After months of negotiations, Cypress School District reaches deal with teachers' union
Both sides agree to terms for pay raises but it must still be ratified by union's nearly 200 members
In only a second meeting with state mediators, both the Cypress School District and the Association of Cypress Teachers have confirmed that the two sides have finally agreed on terms for pay raises for the district’s nearly 200 teachers .
“Success! A tentative agreement has just been reached,” wrote Assistant Supt. for Business Services Dr. Timothy McLellan in an email on Friday, Sept. 9.
“I'm happy to announce we have reached a tentative agreement with the district for salary for the 2021-22 and 2022-23 school years,” said a similar email statement from Elizabeth Dunagan, a teacher and the ACT’s top negotiator.
The agreement marks a major achievement in an effort that dates back months with an impasse being declared in May. A five-member team from both sides, the district, and the ACT, have been meeting since January trying to hammer out a contract agreement for the 2021-22 school year. Sticking points included pay raises and health care benefits.
“Our final agreement was for 3% retroactive for the 2021-22 school year and another 6% that was effective July 1, 2022,” said Dunagan and confirmed by McLellan.
“This is a total increase of 9% on our salary schedule, which is a step in the right direction to making sure Cypress teachers are compensated comparably to surrounding districts,” she said.
“The goal remains to ensure Cypress School District is able to attract and retain the best possible staff for the children of Cypress,” said Dunagan.
She said that while the agreements were approved by both negotiating sides, it still has to be ratified by the ACT membership of nearly 200. “We will have a general meeting this week and then will vote to ratify after that,” she said.
Further, Dunagan said there are still a few housekeeping items that need cleaning up.
“We will return to the table in a few months to address some ongoing concerns regarding working conditions with the district but anticipate those meetings to be productive and beneficial for our students,” she said.
“We appreciate the efforts of the district negotiating team, as well as the efforts of the mediator, to help both sides find a solution that we can all live with. The support from our community has been amazing and we appreciate them more than I can say,” said Dunagan.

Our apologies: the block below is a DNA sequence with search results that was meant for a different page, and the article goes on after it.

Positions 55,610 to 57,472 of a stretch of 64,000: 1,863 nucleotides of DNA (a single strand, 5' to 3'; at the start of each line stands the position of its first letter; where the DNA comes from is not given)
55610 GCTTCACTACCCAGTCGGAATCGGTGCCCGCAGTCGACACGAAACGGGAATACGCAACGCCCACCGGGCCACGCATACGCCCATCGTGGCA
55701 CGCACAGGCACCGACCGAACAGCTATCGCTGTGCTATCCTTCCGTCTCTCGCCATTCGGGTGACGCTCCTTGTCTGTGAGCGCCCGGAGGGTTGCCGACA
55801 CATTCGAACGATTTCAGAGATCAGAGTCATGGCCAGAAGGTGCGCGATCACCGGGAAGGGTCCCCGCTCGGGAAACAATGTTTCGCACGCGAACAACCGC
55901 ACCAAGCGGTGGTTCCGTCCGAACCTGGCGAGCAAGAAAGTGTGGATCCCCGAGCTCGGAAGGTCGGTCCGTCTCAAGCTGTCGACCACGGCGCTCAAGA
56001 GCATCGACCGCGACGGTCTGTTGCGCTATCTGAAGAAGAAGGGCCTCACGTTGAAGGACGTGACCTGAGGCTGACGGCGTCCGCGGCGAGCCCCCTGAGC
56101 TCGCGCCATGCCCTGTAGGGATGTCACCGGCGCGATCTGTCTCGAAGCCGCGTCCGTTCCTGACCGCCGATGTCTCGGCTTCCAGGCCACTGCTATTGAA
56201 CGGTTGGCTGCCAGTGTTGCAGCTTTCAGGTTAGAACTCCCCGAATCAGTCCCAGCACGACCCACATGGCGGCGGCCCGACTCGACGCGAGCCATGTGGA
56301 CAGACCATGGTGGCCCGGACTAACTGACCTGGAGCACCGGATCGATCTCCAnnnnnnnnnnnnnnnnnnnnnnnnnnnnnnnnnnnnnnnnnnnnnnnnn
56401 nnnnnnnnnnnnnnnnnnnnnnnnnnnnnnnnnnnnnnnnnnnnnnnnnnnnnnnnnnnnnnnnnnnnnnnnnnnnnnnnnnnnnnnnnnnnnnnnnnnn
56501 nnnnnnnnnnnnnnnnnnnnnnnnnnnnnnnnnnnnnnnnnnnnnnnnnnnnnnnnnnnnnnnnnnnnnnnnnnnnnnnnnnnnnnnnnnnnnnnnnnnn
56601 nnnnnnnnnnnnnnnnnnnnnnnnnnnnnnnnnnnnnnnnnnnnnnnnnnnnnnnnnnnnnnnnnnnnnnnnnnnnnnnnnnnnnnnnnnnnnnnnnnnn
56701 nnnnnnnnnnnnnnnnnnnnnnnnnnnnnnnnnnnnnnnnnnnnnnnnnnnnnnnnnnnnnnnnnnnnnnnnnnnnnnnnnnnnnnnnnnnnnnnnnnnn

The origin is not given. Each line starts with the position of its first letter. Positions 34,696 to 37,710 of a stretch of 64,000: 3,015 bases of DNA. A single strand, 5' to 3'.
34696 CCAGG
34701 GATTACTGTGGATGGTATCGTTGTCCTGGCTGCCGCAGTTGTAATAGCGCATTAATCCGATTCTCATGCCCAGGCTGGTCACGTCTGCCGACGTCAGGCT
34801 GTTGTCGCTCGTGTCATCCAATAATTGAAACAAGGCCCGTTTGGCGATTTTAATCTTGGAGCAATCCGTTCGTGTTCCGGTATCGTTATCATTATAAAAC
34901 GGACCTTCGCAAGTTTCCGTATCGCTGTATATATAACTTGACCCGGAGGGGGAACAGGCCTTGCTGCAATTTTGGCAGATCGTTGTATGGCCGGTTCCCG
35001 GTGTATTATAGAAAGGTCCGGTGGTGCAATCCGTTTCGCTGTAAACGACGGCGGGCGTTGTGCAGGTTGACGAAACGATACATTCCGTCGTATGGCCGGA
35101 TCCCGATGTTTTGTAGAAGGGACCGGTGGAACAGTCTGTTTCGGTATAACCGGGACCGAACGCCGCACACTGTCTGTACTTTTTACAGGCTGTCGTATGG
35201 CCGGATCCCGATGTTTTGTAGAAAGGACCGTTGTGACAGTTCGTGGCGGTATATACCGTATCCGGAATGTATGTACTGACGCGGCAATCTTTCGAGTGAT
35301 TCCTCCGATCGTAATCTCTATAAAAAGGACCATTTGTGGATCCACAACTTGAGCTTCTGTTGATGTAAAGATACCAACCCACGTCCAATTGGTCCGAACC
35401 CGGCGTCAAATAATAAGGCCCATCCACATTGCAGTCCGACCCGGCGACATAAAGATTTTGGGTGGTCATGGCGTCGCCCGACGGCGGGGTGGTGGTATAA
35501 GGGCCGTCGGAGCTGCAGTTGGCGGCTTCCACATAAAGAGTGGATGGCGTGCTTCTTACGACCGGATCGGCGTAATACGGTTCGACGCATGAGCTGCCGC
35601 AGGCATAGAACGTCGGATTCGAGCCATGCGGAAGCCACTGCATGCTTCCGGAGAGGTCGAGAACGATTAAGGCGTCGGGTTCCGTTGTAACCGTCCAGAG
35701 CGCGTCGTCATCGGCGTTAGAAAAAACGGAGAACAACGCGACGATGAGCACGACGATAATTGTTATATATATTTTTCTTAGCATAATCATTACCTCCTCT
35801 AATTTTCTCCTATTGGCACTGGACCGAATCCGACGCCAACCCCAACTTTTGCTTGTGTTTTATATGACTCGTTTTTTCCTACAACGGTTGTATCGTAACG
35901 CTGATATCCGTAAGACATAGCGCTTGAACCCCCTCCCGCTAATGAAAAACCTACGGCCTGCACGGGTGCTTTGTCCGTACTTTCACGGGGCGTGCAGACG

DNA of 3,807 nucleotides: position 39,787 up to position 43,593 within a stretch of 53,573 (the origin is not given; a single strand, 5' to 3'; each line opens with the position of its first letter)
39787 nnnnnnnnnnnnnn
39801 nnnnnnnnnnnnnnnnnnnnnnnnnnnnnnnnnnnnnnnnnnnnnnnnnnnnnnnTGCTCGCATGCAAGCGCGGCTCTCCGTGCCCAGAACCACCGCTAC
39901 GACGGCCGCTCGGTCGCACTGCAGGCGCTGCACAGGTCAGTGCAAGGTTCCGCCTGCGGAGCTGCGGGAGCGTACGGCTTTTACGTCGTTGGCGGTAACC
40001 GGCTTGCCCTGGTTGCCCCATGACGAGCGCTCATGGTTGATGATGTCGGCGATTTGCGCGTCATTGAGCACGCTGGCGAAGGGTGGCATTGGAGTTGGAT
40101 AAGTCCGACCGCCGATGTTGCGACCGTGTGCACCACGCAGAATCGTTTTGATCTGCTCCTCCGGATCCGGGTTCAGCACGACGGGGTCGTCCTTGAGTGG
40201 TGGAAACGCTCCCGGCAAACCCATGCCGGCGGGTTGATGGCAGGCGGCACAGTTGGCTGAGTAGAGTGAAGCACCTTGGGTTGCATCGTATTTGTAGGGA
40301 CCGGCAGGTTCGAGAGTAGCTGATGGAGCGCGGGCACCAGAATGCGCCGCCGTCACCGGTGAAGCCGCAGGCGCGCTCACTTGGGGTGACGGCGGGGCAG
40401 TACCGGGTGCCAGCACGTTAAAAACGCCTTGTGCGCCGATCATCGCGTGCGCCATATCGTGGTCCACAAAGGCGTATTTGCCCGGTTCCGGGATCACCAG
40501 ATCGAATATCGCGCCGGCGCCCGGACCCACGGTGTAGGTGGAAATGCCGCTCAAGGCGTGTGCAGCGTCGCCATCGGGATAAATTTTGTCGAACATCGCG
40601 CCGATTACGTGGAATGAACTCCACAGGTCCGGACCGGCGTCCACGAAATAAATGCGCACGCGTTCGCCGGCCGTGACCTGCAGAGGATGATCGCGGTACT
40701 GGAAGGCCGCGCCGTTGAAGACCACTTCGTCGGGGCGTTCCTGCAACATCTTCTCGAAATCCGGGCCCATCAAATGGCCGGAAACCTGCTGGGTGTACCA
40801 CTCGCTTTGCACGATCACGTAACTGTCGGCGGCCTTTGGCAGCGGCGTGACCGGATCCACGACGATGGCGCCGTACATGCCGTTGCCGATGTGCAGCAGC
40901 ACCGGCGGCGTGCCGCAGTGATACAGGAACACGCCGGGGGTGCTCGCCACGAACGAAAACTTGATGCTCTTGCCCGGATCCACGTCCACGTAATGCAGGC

“It might appear otherwise, but we love our teachers,” said McLellan, who said the district was extremely happy with the outcome.
“We agreed to an increase to teacher salaries by 3% for the 2021/22 school year, effective retroactively to July 1, 2021. In addition, we agreed to increase teacher salaries by 6% for the 2022/23 school year, effective retroactively to July 1, 2022,” he said.
“We appreciate our teachers and are excited a mutually acceptable agreement could finally be reached,” the Assistant Superintendent said.
McLellan maintained throughout the negotiations that the 2021 Cost of Living Adjustment (COLA) was insufficient to provide the size of the raise the teachers wanted without making other adjustments. Teachers, in the end, did agree with the three percent (retroactive) for the 2021-22 year. However, they were able to double that for 2022-23, giving teachers just under a 10 percent pay raise going forward.
Both sides believe they got what they needed to keep teachers, keep the district financially in balance and will now focus on improving the educational experience.
Throughout the earlier negotiating sessions, the district refused to offer more than a 3 percent pay raise without altering medical insurance premiums with so-called “CAPS” for some employee families.
The ACT was asking for a pay raise, with no health care premium caps, based on California’s funding increase last year from a huge state surplus. In short, the district received a more than 5 percent increase across the board for 2021, giving teachers the justification for the 4.75 percent increase.
In May, the district ended the negotiations for 2021-22, calling for mediation from the Public Employees Relations Board, citing a lack of progress in negotiations. Both the district and its teacher's union are compelled to accept the power of PERB given to it by the state to mediate any unresolvable disputes.
The group’s first meeting with a mediator from PERB was in July. They did not reach an agreement but agreed to meet again Sept. 8.
Although they were not able to reach an agreement on the first day of their second negotiating session with PERB, they apparently agreed to meet again on Friday morning, after which both sides announced a settlement had finally been reached.
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